200 White Cubes (striped) - January 2014
Artist - Tom Borgas
Author - Eleanor Scicchitano
I always get a funny feeling when I enter a space where I know a performance is about to happen. There’s a sense of unease and expectation, wondering what will happen next. Be it a theatre, stage or gallery, this slight disquiet is always there, just as it was on Wednesday 15 January when I arrived at FELTspace ARI. The sweltering heat only added to the nervous tension in the air. My first instinct is to search for clues. Backdrop; white cube gallery, roll of paper taped to one wall. Props; trays of paint, brushes still sitting in them, did these guys just run out of time? What did I read before coming here; Plasticus is a collaborative piece, one visual and one performance artist. And I’m left wondering about what is about to happen.
Exhibiting in the back gallery is local artist Tom Borgas’ 200 white cubes (striped), an installation formed of exactly what the title promises: 200 white cardboard boxes, individually screen printed by hand with thick fluorescent green stripes. They have been heaped/thrown in the back corner of the gallery, falling on top of each other in a not so perfect pile. They are larger than I expected and almost fill the space, tumbling over each other to the floor of the gallery. Each one reflects a dull green glow and this slightly eerie light fills the small space, the artwork expanding into every corner of the gallery.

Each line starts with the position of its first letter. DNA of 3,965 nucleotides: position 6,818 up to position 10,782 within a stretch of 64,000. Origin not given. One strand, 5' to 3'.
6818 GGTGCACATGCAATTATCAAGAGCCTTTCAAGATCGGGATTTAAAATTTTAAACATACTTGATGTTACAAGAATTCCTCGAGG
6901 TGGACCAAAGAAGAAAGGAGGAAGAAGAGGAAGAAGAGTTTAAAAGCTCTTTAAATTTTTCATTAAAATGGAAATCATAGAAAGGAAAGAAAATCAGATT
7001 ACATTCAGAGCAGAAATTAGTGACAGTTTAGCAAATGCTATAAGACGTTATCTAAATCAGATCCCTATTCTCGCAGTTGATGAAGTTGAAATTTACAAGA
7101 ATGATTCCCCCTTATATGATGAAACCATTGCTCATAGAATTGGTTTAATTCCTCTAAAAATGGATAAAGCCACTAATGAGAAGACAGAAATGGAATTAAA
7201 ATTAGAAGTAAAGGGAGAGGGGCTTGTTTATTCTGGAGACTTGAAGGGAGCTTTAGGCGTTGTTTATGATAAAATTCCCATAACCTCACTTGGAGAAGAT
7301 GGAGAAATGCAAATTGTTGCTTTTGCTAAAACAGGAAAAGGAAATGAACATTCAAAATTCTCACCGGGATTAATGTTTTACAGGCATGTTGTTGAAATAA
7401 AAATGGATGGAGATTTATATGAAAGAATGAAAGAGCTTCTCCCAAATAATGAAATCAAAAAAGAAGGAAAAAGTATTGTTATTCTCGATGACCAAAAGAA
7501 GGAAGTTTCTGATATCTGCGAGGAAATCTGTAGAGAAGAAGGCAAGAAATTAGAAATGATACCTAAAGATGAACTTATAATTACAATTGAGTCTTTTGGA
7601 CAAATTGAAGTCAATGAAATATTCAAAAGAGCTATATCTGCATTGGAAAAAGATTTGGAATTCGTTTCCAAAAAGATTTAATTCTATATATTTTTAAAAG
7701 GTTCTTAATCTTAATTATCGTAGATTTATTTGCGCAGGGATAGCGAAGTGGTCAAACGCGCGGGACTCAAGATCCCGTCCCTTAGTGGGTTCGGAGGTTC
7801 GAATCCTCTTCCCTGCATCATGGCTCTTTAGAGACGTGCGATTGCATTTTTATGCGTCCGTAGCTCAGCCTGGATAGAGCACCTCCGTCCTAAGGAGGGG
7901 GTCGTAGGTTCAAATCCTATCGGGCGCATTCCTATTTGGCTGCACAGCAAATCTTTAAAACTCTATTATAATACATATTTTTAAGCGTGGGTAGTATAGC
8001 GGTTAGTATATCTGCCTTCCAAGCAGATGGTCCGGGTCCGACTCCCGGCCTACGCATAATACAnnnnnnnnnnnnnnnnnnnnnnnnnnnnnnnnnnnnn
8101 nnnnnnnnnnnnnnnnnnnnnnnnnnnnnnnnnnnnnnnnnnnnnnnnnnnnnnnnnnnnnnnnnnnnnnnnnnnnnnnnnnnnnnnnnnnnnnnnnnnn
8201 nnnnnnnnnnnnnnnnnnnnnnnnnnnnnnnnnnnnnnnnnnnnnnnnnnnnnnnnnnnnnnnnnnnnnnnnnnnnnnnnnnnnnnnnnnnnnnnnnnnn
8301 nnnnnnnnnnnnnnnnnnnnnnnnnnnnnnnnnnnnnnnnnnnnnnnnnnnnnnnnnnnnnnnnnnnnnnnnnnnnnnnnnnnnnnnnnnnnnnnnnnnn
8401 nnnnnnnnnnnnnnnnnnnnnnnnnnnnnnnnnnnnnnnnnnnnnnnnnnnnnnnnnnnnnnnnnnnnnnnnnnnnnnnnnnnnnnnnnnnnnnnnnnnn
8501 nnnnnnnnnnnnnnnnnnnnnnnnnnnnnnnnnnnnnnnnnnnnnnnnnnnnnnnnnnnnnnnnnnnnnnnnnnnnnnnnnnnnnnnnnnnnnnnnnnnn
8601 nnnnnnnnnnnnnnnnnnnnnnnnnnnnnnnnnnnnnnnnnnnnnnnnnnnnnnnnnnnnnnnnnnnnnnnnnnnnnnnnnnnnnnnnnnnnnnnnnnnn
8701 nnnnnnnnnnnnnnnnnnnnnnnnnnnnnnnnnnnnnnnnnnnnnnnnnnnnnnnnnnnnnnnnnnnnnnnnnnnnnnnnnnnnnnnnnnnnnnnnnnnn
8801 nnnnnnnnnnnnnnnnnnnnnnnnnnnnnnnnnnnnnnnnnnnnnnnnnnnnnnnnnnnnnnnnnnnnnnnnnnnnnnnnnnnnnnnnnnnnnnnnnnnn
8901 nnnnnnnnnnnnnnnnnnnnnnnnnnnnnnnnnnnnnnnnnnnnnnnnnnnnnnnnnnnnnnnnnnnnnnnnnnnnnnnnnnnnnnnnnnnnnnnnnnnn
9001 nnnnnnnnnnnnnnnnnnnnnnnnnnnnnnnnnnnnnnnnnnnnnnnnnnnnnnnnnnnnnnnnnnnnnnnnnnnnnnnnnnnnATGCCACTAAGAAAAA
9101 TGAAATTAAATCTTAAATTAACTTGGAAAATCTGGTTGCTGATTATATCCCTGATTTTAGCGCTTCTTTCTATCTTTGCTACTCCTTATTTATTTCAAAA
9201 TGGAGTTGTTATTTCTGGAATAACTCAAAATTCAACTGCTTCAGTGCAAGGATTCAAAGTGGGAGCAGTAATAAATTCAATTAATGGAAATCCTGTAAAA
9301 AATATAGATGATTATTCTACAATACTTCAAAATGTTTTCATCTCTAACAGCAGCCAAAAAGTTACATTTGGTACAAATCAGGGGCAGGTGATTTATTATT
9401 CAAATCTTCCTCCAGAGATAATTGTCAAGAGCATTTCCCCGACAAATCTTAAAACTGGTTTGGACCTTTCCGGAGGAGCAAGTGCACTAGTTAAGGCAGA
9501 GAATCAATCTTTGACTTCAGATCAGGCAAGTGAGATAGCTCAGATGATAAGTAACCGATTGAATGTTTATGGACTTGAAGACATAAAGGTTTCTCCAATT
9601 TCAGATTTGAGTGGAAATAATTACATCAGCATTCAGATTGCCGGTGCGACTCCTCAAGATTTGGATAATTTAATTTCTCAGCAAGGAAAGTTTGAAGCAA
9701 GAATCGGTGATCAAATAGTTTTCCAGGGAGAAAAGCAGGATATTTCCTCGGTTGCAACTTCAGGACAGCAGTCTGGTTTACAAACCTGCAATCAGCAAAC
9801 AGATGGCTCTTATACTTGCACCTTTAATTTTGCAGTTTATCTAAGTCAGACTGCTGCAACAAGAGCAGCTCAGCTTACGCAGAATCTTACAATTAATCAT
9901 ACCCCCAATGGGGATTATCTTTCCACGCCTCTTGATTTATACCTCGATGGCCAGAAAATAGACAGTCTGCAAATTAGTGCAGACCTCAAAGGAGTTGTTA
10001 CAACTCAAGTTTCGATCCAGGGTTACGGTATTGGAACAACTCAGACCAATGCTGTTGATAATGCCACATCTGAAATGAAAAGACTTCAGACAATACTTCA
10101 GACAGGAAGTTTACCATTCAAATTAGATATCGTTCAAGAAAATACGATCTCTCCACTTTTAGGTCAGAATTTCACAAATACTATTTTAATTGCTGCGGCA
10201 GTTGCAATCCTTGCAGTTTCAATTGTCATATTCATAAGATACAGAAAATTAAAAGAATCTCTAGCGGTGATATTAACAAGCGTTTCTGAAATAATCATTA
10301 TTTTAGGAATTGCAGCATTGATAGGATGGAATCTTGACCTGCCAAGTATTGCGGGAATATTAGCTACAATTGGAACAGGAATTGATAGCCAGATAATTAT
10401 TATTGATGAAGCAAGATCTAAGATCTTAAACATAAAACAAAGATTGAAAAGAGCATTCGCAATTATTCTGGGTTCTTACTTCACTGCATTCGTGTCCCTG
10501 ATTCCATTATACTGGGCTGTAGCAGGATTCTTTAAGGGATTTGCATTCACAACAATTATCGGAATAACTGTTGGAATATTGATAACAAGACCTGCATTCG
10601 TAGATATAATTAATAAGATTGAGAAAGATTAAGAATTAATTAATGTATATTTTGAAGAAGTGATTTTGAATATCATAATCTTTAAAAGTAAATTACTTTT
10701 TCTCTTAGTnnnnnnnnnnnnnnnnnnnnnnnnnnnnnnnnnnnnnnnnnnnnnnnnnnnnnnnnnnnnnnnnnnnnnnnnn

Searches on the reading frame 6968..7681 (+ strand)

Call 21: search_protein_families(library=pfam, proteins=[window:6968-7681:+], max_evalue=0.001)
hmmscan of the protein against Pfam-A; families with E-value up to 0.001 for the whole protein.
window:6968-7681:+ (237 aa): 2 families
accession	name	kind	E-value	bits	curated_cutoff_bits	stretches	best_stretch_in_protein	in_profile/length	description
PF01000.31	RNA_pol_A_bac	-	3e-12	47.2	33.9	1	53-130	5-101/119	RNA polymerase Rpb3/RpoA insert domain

Through this installation Borgas attempts to reconcile two worlds: the digital and the analogue. Growing up in the Riverland he is somewhat between generations. He did not discover the internet until he was 8 years old, and, when many of his peers are now so familiar with digital technologies that they are almost second nature, he maintains a love for analogue forms. From this position, the artist researches the impact that the digital has had on his practice, and begins to explore it through this work. The way in which we search in one area only to be led off on a tangent, digital technologies parcel up information in ever increasingly smaller bites and the calming effect that this has on the way our minds work. The repetitive aesthetic not only serves to diminish the individual box’s worth through multiples, but also reflects the sleek digital world of pixels and bits. Despite his interest in these new technologies, it is the analogue that still seduces this artist. Each component has been printed by hand, the artist’s marked barely visible upon the surface, though certainly there. And yet, the work is not finished. To complete this piece Borgas invites his audience to handle the elements of the sculpture; move the boxes, throw them, destroy them. Through this interaction the piece becomes activated and complete. With each move it becomes a new manifestation, more than simply a sculpture or installation but reflecting, in some small way, the viewers who have come before. This invitation is in direct opposition with the way in which we are taught to behave within galleries and around artworks. Lucky for Borgas there were numerous willing participants and I heard the first soft thump of cardboard box knocking cardboards box within seconds of the end of his artist talk.